• The DAR insignia should not be worn on the street, in a restaurant, cocktail lounge, or other public places unless a DAR or allied function is taking place.

DAR FAQs about Pins

  • Q. I'm a new member. Where do I begin?
    A. Most new members start with the basic insignia, which consists of the official insignia, chapter bar and ancestor bar. The three pins will automatically be mounted on ribbon for you. You may also start with just the official insignia by purchasing a hidden ribbon top bar.

  • Q. How do I order pins?

  • A. Send an order form with a check or credit card number directly to Hamilton Jewelers or Office of the Organizing Secretary General, NSDAR, 1776 D Street, NW, Washington, DC2 0006-5303.The Office of the Organizing Secretary General will verify the DAR service and immediately forward the order to Hamilton.

  • Q. What state pins can I order?
    A. You can order the state of your original ancestor service, all supplemental ancestor service states and your membership state.

  • Q. What pins come with ribbon?
    A. When you place your order for the official emblem, chapter bar and ancestor bar, they will automatically mount on ribbon for you. Any additional ribbon can be ordered in 8, 10, 12 and 14 inch lengths.

  • Q. What pins come in 14k gold?
    A. Most pins are available by special order in 14k gold and some may be customized with gemstones. Please contact Hamilton Jewelers at 1-800-786-5890 to review your options.

So, What Does One Wear To a DAR Meeting?

Always remember that how you dress reflects what you think of yourself and of the National Society, which is represented by the DAR Insignia and pins you have on your DAR ribbon.

Laura M. Reid, National Chair

No, you don’t have to go out and buy a new outfit to attend a DAR meeting, I am sure you have something appropriate in your closet; but if you want a reason to go shopping then go for it! There are however, some common sense guidelines to follow especially when representing the National Society in a community project or program. It all comes down to remembering that how we dress and how we act reflects on the dignity of the Society we represent.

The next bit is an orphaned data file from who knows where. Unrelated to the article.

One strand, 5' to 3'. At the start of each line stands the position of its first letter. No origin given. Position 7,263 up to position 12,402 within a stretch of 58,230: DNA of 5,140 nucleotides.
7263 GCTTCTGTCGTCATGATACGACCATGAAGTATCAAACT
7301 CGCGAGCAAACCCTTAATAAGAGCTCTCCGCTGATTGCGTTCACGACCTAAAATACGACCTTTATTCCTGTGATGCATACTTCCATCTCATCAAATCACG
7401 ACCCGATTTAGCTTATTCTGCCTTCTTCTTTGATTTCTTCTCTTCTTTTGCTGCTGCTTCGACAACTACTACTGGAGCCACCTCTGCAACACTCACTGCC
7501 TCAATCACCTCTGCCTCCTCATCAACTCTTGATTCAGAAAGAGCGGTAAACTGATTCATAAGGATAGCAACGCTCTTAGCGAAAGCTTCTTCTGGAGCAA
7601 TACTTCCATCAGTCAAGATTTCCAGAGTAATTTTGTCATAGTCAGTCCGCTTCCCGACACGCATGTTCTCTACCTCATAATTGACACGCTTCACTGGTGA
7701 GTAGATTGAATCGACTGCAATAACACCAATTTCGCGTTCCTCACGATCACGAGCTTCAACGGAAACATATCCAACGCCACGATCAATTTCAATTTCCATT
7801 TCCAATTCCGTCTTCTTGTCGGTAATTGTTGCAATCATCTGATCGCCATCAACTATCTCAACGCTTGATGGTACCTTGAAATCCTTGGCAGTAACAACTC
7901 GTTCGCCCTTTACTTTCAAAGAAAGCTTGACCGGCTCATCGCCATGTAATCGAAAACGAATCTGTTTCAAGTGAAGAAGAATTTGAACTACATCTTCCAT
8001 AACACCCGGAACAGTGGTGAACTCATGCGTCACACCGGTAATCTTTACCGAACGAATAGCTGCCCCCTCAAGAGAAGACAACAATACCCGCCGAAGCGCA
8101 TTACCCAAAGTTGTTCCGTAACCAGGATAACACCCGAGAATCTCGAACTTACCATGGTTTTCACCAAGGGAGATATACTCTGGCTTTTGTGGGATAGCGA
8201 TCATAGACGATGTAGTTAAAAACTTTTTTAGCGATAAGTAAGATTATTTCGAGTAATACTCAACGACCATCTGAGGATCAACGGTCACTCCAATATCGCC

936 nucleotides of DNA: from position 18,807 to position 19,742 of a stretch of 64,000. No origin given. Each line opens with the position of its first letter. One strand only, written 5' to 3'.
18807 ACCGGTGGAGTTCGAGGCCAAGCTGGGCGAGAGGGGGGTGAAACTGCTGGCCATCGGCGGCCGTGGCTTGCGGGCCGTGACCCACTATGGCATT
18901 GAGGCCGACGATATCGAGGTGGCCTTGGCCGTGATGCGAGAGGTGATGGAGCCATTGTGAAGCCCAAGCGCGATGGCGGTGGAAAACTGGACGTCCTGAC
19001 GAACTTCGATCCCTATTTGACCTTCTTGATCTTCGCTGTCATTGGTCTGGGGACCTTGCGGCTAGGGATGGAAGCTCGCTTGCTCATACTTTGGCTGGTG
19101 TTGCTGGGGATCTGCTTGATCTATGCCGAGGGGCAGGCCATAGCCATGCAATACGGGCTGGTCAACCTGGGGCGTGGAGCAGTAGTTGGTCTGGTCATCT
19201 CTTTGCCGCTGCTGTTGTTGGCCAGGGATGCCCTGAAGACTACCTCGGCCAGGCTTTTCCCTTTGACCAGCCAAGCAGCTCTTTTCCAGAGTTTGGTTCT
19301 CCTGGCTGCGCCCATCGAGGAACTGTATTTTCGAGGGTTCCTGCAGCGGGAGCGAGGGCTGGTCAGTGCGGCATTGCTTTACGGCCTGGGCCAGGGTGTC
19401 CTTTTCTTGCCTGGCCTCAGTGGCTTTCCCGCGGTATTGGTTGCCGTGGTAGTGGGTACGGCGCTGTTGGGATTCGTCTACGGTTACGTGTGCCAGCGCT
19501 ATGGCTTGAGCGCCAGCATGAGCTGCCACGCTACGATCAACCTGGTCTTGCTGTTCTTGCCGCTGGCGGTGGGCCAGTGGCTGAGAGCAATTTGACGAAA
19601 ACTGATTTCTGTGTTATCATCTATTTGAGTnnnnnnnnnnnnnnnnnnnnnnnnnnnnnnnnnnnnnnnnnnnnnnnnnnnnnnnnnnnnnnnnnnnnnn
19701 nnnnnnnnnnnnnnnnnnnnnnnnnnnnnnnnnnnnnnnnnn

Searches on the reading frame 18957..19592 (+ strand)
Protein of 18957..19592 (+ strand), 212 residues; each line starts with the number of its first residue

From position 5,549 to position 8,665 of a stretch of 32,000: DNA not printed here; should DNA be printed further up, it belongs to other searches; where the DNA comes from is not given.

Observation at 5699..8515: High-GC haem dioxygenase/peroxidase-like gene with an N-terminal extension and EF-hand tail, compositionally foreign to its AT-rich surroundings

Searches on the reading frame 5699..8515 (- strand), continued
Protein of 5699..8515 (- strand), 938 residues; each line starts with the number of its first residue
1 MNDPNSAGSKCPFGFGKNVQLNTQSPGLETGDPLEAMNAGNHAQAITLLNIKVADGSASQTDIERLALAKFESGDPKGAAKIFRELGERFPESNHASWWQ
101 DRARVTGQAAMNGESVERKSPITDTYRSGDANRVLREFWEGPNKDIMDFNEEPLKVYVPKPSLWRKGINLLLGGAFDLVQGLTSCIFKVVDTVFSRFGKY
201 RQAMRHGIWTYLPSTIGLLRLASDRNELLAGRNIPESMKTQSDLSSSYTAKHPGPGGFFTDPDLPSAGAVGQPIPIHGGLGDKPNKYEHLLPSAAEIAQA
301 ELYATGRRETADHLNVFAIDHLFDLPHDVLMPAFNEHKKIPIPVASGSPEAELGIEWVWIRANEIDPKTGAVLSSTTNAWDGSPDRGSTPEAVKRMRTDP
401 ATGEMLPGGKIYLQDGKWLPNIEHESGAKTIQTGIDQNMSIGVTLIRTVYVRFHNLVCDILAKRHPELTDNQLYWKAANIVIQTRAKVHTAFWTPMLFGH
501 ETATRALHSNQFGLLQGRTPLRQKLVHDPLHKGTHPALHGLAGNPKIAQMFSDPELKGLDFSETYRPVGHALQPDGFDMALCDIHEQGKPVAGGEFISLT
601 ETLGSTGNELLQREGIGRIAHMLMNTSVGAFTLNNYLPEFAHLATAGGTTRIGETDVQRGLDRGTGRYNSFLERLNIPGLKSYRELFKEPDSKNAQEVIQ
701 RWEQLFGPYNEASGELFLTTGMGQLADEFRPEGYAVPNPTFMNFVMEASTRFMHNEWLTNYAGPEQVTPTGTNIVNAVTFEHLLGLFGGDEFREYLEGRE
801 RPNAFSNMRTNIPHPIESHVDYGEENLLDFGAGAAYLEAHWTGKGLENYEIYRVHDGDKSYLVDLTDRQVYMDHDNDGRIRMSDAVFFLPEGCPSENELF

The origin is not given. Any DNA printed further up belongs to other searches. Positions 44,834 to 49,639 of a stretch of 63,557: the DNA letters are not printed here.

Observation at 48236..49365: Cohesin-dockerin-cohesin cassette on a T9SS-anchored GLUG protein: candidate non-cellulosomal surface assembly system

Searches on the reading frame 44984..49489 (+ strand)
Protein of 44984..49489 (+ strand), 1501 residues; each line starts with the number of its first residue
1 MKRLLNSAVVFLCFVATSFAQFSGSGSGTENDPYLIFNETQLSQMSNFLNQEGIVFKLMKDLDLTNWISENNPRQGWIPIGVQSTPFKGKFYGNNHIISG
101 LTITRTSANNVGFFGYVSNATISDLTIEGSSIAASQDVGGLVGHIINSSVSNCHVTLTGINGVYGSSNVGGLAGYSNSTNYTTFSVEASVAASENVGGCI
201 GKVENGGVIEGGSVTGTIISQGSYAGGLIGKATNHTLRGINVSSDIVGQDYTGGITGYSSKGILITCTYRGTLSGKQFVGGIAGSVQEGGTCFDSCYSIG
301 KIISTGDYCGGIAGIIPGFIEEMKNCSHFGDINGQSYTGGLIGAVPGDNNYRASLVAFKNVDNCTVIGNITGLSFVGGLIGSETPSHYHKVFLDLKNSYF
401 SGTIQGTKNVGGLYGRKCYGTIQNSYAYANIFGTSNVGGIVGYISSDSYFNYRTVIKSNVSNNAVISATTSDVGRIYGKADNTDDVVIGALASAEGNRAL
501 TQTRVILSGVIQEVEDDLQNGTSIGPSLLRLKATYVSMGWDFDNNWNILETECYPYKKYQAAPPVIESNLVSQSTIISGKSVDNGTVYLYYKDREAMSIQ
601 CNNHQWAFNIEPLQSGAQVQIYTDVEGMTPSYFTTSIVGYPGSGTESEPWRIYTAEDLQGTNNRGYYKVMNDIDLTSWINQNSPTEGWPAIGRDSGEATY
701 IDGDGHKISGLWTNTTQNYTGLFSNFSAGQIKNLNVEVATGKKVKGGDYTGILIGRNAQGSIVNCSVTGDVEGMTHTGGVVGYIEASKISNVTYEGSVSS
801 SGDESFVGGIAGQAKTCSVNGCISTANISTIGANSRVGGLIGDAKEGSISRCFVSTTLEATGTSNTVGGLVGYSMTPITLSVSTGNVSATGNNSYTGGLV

The DAR Handbook states:

  • The insignia may be worn with appropriate dress for DAR occasions, which include pants and jackets.”

  • Pants and jackets indicate a pantsuit or dress pants (not denim) with a nice blouse and/or coordinated jacket.

  • Dresses and skirts and blouses and/or jackets are appropriate.

  • Those who are entitled to wear a sash indicating an active, honorary or past office do not wear the sash when wearing pants of any kind, including evening pants ensembles.

What Can I Do?
Want to get involved?? There are lots of areas to which we are sure your talents can be applied. The DAR works primarily through a committee system, offering opportunities for leadership, social networking, skill development and participation in projects, locally and globally. DAR committees are the engines that make the society hum. The committees are the way the society promotes its motto of Historic Preservation, Education and Patriotism. Members learn leadership and other skills, make new friends and provide valuable services at home and abroad.

Committees are comprised of national chairmen appointed by the National President General, state chairmen appointed by the State Regent and chapter chairmen who implement the current priorities and projects. The best way to become involved and meet other members is to join one or more committees. You do not have to chair one! However, if you do wish to be a chairperson, we offer lots of guidance and support.

Below are some of our most active DAR committees:


(*before name indicates lack of chapter chair at this time)

American Heritage Committee